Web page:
The federal government, through the Minister of Communications and Digital Economy, Dr. Isa Ali Ibrahim Pantami, has urged the Swedish Government to support Nigeria’s quest to deploy more robust broadband infrastructure in the country for economic growth and prosperity.
The minister, who made the call yesterday in Abuja at a dinner hosted by the Swedish Ambassador to Nigeria, Mr. Carl-Michael G
rans, said Nigeria embarked on a digital transformation journey, and efforts were ongoing to ensure evacuation of the massive data capacity at landing points to hinterland.
Pantami, who was represented by the Executive Vice Chairman of the Nigerian Communications Commission (NCC), Prof Umar Garba Danbatta, said: “We have a plan to move the massive capacity from landing point to hinterland. To do that, we know we have to put in place the necessary infrastructure that will facilitate it. We would, therefore, want the Swedish Government to buy into this great idea of deploying this massive broadband infrastructure which is fibre-driven.”
According to him, the project would see a quantum access of 10gbps internet connectivity in each of the 774 local government areas in the country.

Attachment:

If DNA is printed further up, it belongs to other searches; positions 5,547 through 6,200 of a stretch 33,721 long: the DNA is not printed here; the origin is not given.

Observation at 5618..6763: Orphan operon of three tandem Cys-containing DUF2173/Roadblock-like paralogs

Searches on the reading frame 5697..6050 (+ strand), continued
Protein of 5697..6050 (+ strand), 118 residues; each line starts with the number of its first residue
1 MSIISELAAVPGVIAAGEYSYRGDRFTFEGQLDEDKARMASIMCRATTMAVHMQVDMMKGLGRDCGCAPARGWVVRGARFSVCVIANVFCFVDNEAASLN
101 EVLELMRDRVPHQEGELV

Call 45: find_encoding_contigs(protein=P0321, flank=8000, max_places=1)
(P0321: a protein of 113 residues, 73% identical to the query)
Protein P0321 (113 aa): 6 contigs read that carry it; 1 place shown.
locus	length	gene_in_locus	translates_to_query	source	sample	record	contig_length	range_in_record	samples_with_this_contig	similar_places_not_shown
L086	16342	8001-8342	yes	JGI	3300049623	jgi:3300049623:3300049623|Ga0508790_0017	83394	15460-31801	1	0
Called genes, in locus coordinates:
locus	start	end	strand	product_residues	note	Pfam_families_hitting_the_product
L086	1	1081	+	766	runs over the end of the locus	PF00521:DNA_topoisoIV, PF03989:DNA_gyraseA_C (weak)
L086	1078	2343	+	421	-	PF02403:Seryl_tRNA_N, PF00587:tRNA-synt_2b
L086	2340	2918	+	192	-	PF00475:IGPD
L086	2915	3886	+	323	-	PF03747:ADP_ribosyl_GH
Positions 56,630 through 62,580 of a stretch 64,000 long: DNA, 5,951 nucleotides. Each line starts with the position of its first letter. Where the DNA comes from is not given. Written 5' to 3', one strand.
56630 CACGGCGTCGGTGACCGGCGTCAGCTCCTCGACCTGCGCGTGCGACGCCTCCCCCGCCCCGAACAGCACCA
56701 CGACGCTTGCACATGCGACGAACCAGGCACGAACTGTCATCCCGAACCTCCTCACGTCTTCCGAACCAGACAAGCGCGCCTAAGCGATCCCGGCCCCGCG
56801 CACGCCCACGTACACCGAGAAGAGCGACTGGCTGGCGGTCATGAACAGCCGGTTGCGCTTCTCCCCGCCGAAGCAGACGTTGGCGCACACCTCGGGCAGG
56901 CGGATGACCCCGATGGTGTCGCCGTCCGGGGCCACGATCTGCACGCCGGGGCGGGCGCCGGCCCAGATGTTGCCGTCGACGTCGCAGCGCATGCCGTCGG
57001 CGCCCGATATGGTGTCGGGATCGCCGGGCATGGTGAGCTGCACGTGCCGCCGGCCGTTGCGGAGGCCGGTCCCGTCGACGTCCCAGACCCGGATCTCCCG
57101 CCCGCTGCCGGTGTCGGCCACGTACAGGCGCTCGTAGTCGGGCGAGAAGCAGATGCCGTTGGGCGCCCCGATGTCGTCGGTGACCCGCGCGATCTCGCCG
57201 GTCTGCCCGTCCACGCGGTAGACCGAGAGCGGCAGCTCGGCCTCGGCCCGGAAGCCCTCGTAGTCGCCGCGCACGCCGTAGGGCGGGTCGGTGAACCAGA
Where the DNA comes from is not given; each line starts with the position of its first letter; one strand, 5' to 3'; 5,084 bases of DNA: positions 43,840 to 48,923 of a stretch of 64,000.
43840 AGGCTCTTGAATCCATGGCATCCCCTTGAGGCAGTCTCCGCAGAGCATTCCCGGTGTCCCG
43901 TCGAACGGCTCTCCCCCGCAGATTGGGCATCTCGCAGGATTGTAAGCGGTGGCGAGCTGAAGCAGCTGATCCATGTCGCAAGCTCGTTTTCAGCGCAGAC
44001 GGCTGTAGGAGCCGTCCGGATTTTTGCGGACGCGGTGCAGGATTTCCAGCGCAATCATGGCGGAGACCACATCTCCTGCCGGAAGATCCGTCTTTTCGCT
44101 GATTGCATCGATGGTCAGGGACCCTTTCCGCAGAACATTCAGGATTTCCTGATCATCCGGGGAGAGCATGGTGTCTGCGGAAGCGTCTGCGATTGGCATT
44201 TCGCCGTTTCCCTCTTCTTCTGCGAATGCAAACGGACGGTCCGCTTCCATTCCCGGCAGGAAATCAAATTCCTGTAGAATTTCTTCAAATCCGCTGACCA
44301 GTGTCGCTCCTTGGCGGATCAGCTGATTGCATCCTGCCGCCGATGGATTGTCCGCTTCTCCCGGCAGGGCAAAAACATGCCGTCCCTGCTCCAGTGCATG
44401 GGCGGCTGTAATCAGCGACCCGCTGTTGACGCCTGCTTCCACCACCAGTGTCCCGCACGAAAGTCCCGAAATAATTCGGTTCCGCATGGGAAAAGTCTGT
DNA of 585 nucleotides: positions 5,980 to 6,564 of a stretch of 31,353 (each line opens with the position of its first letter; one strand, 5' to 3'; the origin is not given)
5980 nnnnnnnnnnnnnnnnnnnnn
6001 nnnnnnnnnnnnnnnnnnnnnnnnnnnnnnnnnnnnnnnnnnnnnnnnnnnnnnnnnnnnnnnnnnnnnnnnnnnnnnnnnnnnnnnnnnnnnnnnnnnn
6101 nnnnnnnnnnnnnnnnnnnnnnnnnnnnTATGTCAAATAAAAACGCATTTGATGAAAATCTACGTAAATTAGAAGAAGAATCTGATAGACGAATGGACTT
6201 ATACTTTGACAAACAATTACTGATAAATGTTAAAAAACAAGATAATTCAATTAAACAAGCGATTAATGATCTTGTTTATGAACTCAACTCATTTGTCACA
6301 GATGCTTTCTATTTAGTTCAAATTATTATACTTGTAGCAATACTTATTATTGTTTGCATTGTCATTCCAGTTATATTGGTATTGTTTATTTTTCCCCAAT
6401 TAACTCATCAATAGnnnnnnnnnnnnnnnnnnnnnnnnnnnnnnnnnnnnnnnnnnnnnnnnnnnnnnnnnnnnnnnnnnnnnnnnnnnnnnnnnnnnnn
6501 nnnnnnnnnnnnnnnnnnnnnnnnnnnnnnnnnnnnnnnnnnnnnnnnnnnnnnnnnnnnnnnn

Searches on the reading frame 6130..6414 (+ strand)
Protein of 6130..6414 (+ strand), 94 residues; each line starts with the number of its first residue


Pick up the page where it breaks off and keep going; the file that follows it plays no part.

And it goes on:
“We appreciate the important intervention that you are giving to this country, especially to this sector of the economy. The statistics are there for all to see. The broadband penetration, for instance, is about 40 per cent but this is 40 per cent of close to 200 million people, which translates to about 80 million Nigerians having access to high speed internet together with the volume associated with broadband networks,” he explained.
The minister, however, noted that as the country’s population is close to 200 million, the government would not rest on its laurels until all of them have access to high speed internet as well as the volume associated with the network.
On the internet penetration, Pantami observed that figures recently released by the NCC indicated that almost 125 million Nigerians have access, but lamented that close to 31 million Nigerians are still within unserved and underserved areas.
Nigeria achieved its five-year national broadband target of 30 per cent in December 2018, and since then, the level of penetration has remained steady.